1. Arterial plasma renin activity was significantly elevated in rats with one-kidney, one-clip hypertension of less than 3 weeks duration.
2. Intraperitoneal injection of the angiotensin-converting enzyme inhibitor SQ 14 225 (captopril) caused a dose-related decrease in systolic blood pressure in hypertensive rats. The lowest dose of captopril used (3.5 mg/kg) inhibited conversion of exogenous angiotensin I and maximally potentiated the depressor response to bradykinin, but failed to restore blood pressure to that of the normotensive controls.
3. Removal of the solitary clipped kidney also did not restore blood pressure to normal. Injection of captopril (3.5 mg/kg) 24 h after nephrectomy, when no circulating renin activity was detectable, lowered blood pressure further in hypertensive but not in similarly nephrectomized controls.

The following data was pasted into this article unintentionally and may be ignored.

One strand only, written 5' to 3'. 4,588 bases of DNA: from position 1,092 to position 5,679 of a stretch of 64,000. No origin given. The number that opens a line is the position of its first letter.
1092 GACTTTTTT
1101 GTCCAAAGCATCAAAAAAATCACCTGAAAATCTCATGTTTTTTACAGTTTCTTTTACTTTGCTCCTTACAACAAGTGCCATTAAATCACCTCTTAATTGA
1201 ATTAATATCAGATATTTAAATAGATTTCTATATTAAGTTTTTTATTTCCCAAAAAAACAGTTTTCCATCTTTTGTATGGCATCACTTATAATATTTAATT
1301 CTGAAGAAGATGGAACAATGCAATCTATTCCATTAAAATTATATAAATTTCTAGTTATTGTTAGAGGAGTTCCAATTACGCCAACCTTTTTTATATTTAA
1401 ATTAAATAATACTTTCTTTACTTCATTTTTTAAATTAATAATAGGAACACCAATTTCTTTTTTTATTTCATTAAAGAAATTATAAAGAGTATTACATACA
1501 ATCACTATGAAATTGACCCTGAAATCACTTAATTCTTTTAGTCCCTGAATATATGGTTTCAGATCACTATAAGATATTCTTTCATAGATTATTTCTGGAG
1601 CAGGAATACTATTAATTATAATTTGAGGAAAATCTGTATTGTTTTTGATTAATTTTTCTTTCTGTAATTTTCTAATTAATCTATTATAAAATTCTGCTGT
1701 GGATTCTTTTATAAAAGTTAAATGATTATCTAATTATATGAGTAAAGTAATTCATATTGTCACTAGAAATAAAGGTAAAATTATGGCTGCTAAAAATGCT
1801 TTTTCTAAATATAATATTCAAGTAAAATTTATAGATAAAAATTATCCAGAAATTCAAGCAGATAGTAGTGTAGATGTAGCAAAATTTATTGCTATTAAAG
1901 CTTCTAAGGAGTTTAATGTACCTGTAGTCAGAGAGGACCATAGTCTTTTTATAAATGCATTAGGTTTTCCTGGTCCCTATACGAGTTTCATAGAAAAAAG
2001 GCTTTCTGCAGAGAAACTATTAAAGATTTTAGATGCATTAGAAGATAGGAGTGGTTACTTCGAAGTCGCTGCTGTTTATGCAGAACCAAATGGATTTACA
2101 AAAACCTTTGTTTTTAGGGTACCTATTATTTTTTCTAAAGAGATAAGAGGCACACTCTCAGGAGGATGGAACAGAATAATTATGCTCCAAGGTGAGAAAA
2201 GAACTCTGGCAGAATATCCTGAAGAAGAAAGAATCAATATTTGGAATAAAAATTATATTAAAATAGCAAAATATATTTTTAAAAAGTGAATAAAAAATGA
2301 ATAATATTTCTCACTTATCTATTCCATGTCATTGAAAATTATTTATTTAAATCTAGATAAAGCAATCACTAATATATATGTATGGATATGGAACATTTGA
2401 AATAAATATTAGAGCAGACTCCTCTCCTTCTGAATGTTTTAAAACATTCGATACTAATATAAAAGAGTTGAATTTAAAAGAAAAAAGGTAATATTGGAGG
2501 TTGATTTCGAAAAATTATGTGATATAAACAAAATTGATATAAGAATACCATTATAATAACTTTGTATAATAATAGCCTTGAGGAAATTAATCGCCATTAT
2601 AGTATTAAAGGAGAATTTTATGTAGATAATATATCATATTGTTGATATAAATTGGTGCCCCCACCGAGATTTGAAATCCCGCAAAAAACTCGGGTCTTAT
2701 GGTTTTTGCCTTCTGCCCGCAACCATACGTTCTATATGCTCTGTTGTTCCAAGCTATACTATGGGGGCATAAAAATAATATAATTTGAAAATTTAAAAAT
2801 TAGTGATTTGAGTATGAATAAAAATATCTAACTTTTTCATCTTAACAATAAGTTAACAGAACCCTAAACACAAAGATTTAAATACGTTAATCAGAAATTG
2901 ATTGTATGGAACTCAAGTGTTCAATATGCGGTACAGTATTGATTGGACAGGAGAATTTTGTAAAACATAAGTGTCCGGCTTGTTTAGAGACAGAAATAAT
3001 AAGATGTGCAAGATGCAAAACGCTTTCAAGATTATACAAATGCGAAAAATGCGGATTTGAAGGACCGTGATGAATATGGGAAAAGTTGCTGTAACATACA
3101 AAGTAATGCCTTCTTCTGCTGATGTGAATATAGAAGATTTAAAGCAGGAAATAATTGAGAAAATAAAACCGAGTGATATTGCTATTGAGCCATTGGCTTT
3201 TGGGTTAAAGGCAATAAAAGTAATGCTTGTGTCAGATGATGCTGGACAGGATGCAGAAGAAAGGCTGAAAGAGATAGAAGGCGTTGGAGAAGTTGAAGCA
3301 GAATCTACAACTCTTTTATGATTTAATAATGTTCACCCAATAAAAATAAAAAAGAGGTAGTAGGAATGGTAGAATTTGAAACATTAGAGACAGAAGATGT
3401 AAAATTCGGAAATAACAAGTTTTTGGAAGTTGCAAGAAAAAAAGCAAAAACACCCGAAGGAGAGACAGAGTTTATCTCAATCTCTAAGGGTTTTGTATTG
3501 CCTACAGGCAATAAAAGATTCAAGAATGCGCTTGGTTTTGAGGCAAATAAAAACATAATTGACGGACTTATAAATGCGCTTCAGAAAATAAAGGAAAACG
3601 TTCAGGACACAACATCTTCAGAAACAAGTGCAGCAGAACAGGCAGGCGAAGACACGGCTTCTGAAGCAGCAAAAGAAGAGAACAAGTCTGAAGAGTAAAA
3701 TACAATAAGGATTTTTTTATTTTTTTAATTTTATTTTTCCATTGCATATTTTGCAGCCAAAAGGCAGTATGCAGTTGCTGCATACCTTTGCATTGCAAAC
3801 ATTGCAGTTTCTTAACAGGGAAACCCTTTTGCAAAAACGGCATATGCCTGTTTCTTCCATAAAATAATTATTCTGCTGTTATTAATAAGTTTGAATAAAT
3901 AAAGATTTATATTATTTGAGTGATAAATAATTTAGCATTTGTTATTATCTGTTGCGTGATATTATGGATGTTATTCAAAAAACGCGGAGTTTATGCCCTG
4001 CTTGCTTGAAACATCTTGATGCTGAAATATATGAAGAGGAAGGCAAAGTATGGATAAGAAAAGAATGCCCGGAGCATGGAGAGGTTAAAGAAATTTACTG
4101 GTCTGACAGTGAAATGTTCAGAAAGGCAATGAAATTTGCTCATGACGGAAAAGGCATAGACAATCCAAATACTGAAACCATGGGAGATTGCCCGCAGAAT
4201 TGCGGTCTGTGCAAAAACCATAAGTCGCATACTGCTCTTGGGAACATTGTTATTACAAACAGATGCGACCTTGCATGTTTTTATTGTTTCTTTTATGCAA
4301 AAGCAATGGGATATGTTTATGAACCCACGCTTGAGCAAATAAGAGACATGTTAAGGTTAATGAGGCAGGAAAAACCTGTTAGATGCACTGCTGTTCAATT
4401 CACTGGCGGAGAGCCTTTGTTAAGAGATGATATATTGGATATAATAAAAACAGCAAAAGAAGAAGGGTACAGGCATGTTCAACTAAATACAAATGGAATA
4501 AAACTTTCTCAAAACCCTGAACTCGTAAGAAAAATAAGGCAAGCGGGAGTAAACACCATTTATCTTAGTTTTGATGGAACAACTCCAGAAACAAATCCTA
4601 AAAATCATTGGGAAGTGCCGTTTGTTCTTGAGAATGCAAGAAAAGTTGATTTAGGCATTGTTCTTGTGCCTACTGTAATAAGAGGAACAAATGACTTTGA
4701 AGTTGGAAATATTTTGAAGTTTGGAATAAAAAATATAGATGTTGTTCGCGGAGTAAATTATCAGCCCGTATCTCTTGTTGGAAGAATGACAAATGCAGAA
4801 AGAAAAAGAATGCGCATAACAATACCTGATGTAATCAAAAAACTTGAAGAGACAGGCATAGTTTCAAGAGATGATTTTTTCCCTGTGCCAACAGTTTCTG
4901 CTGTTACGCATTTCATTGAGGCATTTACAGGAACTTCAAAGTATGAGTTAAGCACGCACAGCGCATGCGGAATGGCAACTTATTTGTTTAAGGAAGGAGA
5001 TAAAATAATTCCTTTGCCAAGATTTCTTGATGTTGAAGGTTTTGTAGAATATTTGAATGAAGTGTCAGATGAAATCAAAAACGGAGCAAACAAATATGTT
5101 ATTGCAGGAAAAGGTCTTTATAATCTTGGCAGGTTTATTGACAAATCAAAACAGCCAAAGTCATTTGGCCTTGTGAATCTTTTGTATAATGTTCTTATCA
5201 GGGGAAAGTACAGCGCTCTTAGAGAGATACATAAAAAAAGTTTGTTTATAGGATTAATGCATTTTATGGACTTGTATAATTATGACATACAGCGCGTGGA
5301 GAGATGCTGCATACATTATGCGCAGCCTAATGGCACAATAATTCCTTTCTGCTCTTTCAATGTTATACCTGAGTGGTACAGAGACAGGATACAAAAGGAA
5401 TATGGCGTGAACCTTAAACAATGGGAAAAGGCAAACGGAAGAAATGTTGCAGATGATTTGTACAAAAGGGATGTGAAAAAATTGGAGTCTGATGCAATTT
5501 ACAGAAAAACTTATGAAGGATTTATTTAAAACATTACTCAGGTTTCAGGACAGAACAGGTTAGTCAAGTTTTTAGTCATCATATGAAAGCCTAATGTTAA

4. These results indicate that raised blood pressure in early one-kidney, one-clip hypertension in the rat cannot be entirely attributed to the renin-angioterisin system, even when plasma renin activity is significantly increased.
5. This study has also confirmed a hypotensive action of captopril in anephric rats when plasma renin activity is undetectable.